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Justin Trudeau's pipeline problems

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While our Prime Minister is experiencing an all time love high with the recent Rolling Stone article, he still has serious pipeline problems that could not only wreck his image, but can potentially destroy the environment that so many Canadians worship.

This summer has set up 2017 to be another year of resistance, with Keystone XL and Kinder Morgan trans-mountain pipeline projects as the key battlegrounds.

Just days after taking office, U.S. president, Donald Trump approved the Keystone pipeline.

This is despite the fact that the Blackfoot confederacy in Canada and the Great Sioux Nation and Ponca Tribe in the United States have signed a 16-page declaration of opposition to the $8 billion project which would transport Canadian crude oil to the State of Nebraska. There, the pipeline would link to an existing Keystone pipeline network that would deliver it to refineries all the way south to the Texas Gulf Coast.

Former U.S. president, Barak Obama, had twice denied its go-ahead -- first in 2012 and then again in 2015 -- so this leaves Canada as a major pressure point to activists can still leverage.  

Trudeau's reaction to further First Nations communities and their allies resisting the pipeline could spoil his sparkly image.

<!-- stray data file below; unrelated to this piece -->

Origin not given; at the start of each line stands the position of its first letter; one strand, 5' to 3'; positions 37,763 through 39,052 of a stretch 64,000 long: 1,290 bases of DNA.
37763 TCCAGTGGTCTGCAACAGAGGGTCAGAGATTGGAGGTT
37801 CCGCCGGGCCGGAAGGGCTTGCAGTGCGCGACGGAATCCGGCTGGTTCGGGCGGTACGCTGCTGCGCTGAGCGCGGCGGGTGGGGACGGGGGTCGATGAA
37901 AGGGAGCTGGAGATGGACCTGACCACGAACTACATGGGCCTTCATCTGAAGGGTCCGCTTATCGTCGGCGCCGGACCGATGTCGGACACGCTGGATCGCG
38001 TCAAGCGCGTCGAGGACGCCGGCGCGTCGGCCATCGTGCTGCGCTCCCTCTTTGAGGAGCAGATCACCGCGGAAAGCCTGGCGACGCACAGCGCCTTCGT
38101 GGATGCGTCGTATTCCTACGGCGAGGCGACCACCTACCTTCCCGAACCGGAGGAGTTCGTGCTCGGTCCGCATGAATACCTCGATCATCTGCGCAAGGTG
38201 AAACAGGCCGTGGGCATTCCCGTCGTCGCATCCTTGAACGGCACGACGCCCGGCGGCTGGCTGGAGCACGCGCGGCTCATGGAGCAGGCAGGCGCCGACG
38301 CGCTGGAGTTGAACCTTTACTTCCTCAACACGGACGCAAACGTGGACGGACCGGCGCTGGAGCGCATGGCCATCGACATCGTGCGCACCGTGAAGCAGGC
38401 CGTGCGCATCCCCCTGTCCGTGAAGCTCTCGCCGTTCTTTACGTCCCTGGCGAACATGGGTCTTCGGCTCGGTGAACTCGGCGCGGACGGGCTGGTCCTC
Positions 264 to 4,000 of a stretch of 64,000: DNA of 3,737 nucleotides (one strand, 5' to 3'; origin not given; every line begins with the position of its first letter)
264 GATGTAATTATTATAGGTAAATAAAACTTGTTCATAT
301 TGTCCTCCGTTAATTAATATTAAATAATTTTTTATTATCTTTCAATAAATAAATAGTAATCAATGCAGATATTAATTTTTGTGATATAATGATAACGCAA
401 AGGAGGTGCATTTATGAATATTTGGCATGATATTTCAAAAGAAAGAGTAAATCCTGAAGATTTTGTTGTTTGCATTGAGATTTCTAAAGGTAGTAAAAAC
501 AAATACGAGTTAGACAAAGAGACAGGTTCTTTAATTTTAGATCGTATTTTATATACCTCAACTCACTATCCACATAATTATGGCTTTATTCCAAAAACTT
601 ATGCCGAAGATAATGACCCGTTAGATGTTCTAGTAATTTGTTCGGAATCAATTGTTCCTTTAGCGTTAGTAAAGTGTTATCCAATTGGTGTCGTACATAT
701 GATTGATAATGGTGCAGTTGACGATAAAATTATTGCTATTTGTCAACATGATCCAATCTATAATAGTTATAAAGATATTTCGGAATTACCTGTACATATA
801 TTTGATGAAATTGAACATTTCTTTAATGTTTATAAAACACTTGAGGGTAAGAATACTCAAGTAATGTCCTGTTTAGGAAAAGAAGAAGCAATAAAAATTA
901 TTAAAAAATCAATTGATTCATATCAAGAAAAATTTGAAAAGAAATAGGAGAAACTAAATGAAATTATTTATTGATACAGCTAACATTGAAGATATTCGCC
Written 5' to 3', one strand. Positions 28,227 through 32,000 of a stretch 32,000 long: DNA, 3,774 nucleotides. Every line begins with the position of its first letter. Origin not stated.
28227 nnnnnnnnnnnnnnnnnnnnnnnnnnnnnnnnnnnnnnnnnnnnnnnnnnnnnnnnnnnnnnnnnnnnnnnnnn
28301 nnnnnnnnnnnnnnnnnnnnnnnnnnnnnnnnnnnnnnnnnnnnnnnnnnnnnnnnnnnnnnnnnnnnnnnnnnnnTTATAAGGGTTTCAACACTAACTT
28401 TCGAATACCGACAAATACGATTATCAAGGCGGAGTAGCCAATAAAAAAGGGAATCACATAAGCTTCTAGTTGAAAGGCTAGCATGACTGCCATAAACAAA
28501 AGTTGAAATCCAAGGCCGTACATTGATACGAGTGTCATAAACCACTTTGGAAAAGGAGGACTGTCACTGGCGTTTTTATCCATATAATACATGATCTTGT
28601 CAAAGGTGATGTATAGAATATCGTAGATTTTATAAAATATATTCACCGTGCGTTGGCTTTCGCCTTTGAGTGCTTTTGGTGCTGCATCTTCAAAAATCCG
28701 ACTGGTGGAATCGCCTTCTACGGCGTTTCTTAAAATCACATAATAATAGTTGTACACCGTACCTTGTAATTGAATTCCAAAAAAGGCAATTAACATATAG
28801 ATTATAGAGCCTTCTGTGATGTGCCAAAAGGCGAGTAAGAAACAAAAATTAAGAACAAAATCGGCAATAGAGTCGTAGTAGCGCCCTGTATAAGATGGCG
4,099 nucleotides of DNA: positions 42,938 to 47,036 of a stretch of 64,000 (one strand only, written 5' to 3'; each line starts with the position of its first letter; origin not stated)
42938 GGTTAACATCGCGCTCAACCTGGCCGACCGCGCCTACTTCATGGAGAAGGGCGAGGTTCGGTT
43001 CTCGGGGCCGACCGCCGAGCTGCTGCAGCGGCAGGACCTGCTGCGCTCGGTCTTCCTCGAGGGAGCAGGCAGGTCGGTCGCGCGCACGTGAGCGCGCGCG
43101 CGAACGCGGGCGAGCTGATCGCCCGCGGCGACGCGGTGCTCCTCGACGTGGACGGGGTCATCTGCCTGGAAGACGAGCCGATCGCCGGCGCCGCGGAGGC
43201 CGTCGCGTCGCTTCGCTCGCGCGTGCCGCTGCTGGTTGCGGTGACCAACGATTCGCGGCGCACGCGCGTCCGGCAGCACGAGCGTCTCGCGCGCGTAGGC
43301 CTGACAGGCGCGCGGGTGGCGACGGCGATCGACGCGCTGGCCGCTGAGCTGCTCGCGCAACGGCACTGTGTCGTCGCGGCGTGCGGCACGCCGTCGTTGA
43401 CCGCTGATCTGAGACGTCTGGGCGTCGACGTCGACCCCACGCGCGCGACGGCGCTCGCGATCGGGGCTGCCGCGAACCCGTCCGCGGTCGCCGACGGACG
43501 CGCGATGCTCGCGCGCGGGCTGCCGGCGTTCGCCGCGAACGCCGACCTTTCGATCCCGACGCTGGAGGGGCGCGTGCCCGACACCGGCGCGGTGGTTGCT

So many votes, and future votes, depend on Trudeau remaining the cool guy on campus, the one everyone knows to go to to get what they want.

When Trudeau travelled to the U.S. in early May, he was met by Indigenous and environmental demonstrators outside his hotel in Seattle, Washington, some clad in hazardous material suits labelled "Keystone XL Toxic Cleanup Crew."

Especially heartbreaking here is Trudeau's popularity -- despite there being no Nation-to-Nation agreement between First Nations and the Canadian government -- was the promise made to Indigenous communities that the Prime Minister would defend their interests. So along with hope, there is wariness towards his Rockstar-Highness.

The other pipeline concerns the Kinder Morgan Trans-Canada pipeline expansion project. Travelling from Alberta to the British Columbia coast, the expansion would triple the existing capacity for diluted bitumen from 300,000 barrels a day to nearly 890,000 barrels a day.

Over fifteen Indigenous and environmental groups have formed a coalition and are using the court system to stop the project which they fear will harm B.C.'s fragile coastline.

Trudeau has more than once commented that he wants to get "the balance right" between environmental, business, and Indigenous interests. A few First Nations across Canada have signed on to pipeline projects.

The United States may love Trudeau right now, and some undoubtedly love him because of the contrast his leadership style is to their president.

But the warm honeymoon glow of our Prime Minister reign won't last for ever.

Image: Flickr/European_parliament

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